Tragedy, heartache and loneliness come to all on these prairie lands; immigrants come for a better life and find themselves beaten and broken by the harsh landscape they have been promised will provide them with riches. Making ends meet is a constant struggle, and keeping the culture and religion of the old country together in small communities of fellow natives is the only way for many to find peace and happiness in their new home. Alexandra has found success many haven’t, and her sacrifices will reap rewards for future generations, but the hope she holds for education and a life away from the land for her dear brother Emil will not turn out the way she thinks, and ultimately, by the end, Alexandra has realised that no one can own the land, or the future. Alexandra has suffered immensely over her love for the prairie, but ultimately, wonderfully, and rarely for a Cather novel, her sacrifices are rewarded, in part. There is much pain, and sorrow, and struggle, and disappointment out on these flat wilderness lands, but the ultimate beauty of a life lived with passion, and a land whose stunning sublimity fills the soul with a sense of infinite peace and contentment, is, for Alexandra, worth it all.
Cather excels at writing the most beautiful portraits of humanity and nature in a way that takes your breath away. There is great sadness and suffering in O, Pioneers!, but the sense of hopefulness about the future that these pioneers bring with them to America, and the bravery they possess, leaves the impression not of despair, but of the tenacity of the human spirit and our ability to overcome the most debilitating of obstacles, enduring despite it all. I was in awe at the thought of how these groups of European immigrants, who had left everything they had known behind, arrived in the wild and unsettled prairies of America, and through sheer determination and hard work, made a life for themselves and their descendants. It is incredible to think of, when we consider how much we take the towns and cities we live in for granted; once, there was nothing but untouched earth, and we have pioneers like Alexandra Bergson to thank for sacrificing and suffering so much to build a country those who followed them could enjoy as we do today.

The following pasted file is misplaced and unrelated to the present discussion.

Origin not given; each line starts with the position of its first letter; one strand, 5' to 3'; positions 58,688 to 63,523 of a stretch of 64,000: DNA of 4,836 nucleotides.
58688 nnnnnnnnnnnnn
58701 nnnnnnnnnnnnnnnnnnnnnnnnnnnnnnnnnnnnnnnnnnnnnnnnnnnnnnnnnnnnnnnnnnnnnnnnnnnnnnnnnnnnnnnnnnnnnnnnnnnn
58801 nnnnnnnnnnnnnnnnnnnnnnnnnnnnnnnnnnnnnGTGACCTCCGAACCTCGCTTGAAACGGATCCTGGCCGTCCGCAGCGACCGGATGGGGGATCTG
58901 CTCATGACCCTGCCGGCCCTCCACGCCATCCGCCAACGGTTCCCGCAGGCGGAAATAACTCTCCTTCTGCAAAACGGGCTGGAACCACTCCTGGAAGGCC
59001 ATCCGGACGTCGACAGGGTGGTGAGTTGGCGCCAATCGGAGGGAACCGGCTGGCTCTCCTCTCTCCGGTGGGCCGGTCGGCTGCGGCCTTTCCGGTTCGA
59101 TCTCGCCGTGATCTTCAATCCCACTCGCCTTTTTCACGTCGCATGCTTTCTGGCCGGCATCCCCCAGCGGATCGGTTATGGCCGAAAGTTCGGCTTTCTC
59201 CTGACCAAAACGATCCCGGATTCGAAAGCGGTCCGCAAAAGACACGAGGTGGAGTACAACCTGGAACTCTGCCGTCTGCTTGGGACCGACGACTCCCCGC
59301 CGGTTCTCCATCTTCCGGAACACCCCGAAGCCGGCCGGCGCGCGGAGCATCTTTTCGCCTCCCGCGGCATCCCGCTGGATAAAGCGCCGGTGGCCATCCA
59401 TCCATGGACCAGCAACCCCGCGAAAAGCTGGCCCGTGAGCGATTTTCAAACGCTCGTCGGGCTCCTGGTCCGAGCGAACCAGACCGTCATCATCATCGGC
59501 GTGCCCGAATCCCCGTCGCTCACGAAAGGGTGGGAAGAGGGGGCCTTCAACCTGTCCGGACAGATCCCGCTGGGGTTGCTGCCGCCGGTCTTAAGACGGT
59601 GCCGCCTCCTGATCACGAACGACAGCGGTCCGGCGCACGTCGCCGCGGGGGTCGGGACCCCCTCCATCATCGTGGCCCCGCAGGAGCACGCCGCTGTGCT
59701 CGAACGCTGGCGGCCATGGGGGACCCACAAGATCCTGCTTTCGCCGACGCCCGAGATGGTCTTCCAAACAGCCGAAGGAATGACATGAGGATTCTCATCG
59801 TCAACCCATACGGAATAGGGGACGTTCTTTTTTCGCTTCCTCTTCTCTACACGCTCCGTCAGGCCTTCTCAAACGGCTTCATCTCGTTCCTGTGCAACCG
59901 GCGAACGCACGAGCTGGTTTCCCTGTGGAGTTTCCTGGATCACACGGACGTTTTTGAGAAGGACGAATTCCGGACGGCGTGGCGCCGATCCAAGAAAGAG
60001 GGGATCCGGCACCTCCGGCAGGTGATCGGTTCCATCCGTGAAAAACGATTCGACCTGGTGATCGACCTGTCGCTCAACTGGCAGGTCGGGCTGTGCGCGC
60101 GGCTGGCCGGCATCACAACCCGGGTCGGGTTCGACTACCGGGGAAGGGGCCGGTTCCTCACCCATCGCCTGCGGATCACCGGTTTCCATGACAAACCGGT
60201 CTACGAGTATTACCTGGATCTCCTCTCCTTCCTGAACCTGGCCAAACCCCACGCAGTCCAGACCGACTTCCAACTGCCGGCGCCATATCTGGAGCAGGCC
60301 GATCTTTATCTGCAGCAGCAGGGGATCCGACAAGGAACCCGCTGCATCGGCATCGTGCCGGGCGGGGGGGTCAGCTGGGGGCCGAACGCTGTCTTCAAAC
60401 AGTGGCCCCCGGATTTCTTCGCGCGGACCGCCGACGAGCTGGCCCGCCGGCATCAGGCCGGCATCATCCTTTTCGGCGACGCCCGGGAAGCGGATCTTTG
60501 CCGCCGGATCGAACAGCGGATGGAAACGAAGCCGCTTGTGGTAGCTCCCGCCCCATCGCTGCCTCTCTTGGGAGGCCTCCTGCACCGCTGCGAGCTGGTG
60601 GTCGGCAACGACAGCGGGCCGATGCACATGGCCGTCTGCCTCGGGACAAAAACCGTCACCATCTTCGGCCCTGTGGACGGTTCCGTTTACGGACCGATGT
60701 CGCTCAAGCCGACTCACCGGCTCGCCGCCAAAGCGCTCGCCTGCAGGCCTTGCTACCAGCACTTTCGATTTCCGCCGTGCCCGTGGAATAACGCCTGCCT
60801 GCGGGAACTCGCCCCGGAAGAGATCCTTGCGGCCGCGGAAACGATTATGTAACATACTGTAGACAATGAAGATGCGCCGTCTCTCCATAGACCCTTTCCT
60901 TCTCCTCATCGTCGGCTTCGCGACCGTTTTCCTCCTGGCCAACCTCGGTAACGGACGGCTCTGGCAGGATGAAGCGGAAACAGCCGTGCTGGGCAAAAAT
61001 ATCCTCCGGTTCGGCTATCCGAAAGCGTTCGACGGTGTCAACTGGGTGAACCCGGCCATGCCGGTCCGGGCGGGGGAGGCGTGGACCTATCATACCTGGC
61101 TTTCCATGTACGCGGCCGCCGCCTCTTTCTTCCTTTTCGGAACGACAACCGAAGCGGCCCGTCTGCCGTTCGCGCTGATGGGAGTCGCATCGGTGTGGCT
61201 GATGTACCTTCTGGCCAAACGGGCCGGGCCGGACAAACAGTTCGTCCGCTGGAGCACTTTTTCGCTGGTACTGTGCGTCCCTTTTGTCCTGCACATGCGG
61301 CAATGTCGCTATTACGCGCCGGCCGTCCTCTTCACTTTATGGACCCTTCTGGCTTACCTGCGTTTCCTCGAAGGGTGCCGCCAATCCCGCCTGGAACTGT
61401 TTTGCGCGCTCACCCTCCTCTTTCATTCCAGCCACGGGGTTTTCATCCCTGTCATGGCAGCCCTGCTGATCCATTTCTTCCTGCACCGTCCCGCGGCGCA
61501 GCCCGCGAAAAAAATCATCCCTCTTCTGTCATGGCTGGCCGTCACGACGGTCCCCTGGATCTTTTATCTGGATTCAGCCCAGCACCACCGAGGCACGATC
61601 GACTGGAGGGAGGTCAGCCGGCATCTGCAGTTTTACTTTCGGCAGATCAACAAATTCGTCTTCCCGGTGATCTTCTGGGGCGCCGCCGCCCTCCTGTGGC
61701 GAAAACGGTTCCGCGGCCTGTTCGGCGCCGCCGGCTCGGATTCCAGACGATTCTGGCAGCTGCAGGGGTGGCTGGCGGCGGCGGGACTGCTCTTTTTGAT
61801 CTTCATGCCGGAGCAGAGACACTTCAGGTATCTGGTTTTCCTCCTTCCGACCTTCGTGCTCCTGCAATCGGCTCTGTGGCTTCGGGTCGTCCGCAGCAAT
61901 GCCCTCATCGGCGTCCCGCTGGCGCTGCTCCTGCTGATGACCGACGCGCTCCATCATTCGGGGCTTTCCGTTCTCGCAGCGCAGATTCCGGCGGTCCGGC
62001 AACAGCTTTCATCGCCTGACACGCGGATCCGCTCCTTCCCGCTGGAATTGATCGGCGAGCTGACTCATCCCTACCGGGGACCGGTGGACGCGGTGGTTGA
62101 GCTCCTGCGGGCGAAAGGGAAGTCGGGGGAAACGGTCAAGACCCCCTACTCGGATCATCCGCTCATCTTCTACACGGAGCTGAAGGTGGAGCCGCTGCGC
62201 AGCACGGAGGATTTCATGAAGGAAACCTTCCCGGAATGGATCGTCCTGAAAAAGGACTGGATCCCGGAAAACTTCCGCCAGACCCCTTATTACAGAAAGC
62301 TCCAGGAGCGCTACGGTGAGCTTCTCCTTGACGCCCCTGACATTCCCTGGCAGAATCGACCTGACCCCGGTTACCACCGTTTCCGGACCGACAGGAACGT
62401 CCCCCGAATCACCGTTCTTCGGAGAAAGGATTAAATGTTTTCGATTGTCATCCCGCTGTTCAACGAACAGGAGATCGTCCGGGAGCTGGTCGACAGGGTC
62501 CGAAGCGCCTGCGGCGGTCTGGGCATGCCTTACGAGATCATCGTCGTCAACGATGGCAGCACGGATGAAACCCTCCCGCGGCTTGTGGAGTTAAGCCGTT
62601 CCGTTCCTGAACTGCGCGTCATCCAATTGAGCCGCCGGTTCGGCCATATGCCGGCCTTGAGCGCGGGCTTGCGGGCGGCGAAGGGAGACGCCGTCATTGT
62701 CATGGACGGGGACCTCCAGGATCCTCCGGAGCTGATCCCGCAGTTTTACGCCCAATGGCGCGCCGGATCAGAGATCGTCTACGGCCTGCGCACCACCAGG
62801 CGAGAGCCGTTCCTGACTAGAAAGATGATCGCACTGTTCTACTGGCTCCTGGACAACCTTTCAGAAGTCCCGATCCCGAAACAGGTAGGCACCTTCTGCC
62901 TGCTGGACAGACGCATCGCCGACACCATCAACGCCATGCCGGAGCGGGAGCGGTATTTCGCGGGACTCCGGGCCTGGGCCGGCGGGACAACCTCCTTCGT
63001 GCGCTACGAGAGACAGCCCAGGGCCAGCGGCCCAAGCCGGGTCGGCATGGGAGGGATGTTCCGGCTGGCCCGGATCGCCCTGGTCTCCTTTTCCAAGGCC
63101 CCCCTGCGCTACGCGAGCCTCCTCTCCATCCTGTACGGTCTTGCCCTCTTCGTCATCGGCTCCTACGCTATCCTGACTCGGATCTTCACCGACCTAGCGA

Also, reading this from a feminist perspective – because it’s Virago Reading Week, of course – the depiction of Alexandra as a strong, intelligent, practical woman who builds a successful farming empire and provides for the men of her family, is wonderful. Alexandra is belittled and bullied by her brothers, who object to her plans and try to secure the money she has made for their own children, but she stands her ground and refuses to surrender her plans to appease her brothers, who she knows do not have the business acumen she is blessed with. Brave and independent, Alexandra is like no other woman on the prairie, but sadly this makes her an enigma to many, and leaves her lonely. Only her childhood friend Carl values Alexandra for who she is, and it will ultimately be his unconditional love that gives Alexandra the courage to face the future despite the suffering she has experienced in the past. Alexandra is not, however, defined by her relationship with a man, and she is not afraid to spend her life without one, if it means she can be with the land she loves. I found Cather’s depiction of Alexandra powerful and inspiring; she is a true heroine of American literature, and an example of how women should never be fenced in by limited gender stereotypes.